In the play-off semi-finals, Derby beat sixth-placed Southampton 2–1 away in the first leg,[7] but lost the second leg at home 3–2. With the aggregate scores level after 180 minutes of play, and no further goals in extra time, the tie went to a penalty shootout. Former Derby player Iñigo Idiakez missed Southampton's fifth penalty to send Derby into the final.[8]

Albion meanwhile faced local rivals and fifth-placed team Wolverhampton Wanderers, winning the first leg 3–2,[9] and the second 1–0 to progress 4–2 on aggregate.[10] The second leg was the fifth meeting between the two sides during 2006–07, setting a new record for the most times that the Black Country derby has been contested in a single campaign, while Albion's four wins against their rivals was also a season record for matches between the two.[11]


Derby County Round West Bromwich Albion
Opponent Result Legs Semi-finals Opponent Result Legs
Southampton 4–4 (4–3 pens) 2–1 away; 2–3 home Wolverhampton Wanderers 4–2 3–2 away; 1–0 home

Match summary[edit]

Build-up[edit]

Stephen Pearson scored the only goal of the game.

The two teams were competing for promotion to the Premier League, the top division of the English football league system. Both clubs had been founder members of the Football League in 1888 and had spent the majority of their respective histories competing in English football's top division.[12][13] During the 2006–07 league season, each club had recorded a home win against the other, Derby beating Albion 2–1 at Pride Park in early November and Albion winning 1–0 at The Hawthorns a month later.[14]

The match was the first Championship play-off final to be held at the rebuilt Wembley Stadium. Both clubs were competing at the rebuilt Wembley for the first time, though Derby County had played at the original Wembley Stadium four times and West Bromwich Albion seven times.[15][16] The attendance of 74,993 was significantly higher than the 64,736 registered at the 2006 final,[17] yet still far short of Wembley's 90,000 capacity. Football League chairman, Lord Brian Mawhinney, commented that "We could have sold the tickets but Wembley weren't able to, didn't want to, couldn't allow us to sell the tickets."[18] Wembley Stadium however, said that empty Club Wembley seats could have been re-sold, but that they were unable to reach an agreement with the Football League on the matter.[19] Both clubs received a ticket allocation of around 33,500, which was insufficient to meet the demands of supporters.[19][20] Prior to kick-off, the United Kingdom's national anthem, "God Save the Queen", was sung by Garðar Thór Cortes.[18]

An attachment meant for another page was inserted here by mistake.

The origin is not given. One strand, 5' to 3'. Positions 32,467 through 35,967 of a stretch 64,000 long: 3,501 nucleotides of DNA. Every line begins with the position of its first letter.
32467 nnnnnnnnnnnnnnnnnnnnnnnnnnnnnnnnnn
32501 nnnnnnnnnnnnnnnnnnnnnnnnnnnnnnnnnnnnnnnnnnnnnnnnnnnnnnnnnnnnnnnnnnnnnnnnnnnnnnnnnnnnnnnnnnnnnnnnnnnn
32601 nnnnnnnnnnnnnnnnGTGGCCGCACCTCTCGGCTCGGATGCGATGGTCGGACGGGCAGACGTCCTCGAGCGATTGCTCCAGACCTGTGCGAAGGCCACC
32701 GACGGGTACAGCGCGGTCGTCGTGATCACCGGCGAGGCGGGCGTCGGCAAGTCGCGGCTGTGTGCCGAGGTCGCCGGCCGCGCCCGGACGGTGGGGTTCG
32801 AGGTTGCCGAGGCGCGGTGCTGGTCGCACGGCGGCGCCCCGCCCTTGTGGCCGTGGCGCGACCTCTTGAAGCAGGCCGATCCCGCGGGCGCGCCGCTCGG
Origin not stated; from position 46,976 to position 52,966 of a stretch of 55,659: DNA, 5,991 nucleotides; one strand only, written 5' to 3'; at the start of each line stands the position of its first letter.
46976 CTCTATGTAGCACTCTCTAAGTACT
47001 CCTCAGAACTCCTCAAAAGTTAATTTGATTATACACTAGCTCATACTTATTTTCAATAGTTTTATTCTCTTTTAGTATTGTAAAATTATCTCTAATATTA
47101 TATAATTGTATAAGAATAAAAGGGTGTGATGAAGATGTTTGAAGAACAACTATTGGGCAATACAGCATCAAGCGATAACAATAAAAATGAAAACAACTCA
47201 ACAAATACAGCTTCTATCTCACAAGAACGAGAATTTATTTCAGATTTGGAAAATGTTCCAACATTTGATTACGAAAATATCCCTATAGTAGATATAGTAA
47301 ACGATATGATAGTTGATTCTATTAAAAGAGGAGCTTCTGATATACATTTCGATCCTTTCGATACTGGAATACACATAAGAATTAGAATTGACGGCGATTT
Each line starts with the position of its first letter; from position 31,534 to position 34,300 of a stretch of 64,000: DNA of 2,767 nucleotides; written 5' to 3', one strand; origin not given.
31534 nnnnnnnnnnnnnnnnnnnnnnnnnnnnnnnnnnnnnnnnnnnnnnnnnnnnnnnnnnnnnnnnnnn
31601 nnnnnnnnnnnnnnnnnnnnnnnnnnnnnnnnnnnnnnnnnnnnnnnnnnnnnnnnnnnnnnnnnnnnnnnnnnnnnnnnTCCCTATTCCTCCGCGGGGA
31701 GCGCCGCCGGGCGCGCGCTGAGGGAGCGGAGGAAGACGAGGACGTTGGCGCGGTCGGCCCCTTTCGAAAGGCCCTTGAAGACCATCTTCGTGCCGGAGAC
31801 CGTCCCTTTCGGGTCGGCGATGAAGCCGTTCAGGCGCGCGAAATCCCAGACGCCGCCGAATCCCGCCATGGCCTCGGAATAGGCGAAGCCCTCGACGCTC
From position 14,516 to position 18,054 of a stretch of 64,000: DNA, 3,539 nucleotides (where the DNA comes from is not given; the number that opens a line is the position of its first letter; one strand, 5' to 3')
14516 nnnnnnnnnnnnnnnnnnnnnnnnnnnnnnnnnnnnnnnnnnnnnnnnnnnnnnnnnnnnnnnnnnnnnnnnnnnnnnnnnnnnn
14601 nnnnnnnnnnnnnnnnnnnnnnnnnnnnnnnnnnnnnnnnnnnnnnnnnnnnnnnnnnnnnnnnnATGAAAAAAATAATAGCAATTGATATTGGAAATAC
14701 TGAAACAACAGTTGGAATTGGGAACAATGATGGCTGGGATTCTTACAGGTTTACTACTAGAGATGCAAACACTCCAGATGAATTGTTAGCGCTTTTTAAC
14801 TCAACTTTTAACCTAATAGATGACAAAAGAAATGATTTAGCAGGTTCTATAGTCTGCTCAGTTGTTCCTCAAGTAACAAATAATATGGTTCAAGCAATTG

The final was the last domestic game in the career of referee Graham Poll before his retirement.[18]

Second half[edit]

Stephen Pearson scored the only goal of the game, in the 61st minute converting Giles Barnes's low cross. It was his first goal for Derby since his move from Celtic four months earlier.[21]

Post-match[edit]

Derby County manager Billy Davies said that his players "showed great courage" and added that winning promotion was "a dream come true". Davies emphasised the importance of scoring the first goal and pointed out how organised and well-prepared his side had been. Tony Mowbray, the manager of West Bromwich Albion, believed that his team were the better side in a tight game, but said that "you don't always get what you deserve."[22]

The final was regarded as the most financially lucrative single match in world club football according to accounting firm Deloitte, who estimated that Derby's promotion would earn them in the region of £60 million.[23] A prior agreement between the chairmen of the two clubs, Peter Gadsby and Jeremy Peace, meant that as losers, West Bromwich Albion took the entire £3 million in gate receipts from the final.[24] The day after the game, thousands of Derby County supporters lined the streets of the city as the club's staff and players took part in an open top bus tour.[25]

Upon their return to the top division, Derby County recorded the lowest points total since the Premier League began, thus were relegated back to the Championship.[26] Meanwhile, West Bromwich Albion won the Championship title in 2007–08 to achieve automatic promotion to the Premier League,[27] though they were also relegated after a single season.[28]

Match details[edit]

Derby County
West Bromwich Albion
DERBY COUNTY:
GK 43 England Stephen Bywater Booked
RB 24 England Tyrone Mears Booked
CB 5 England Dean Leacock
CB 23 Jamaica Darren Moore
LB 4 Scotland Jay McEveley
RM 11 England Craig Fagan Substituted off 83'
CM 22 England Matt Oakley (c) Booked
CM 18 England Seth Johnson Substituted off 87'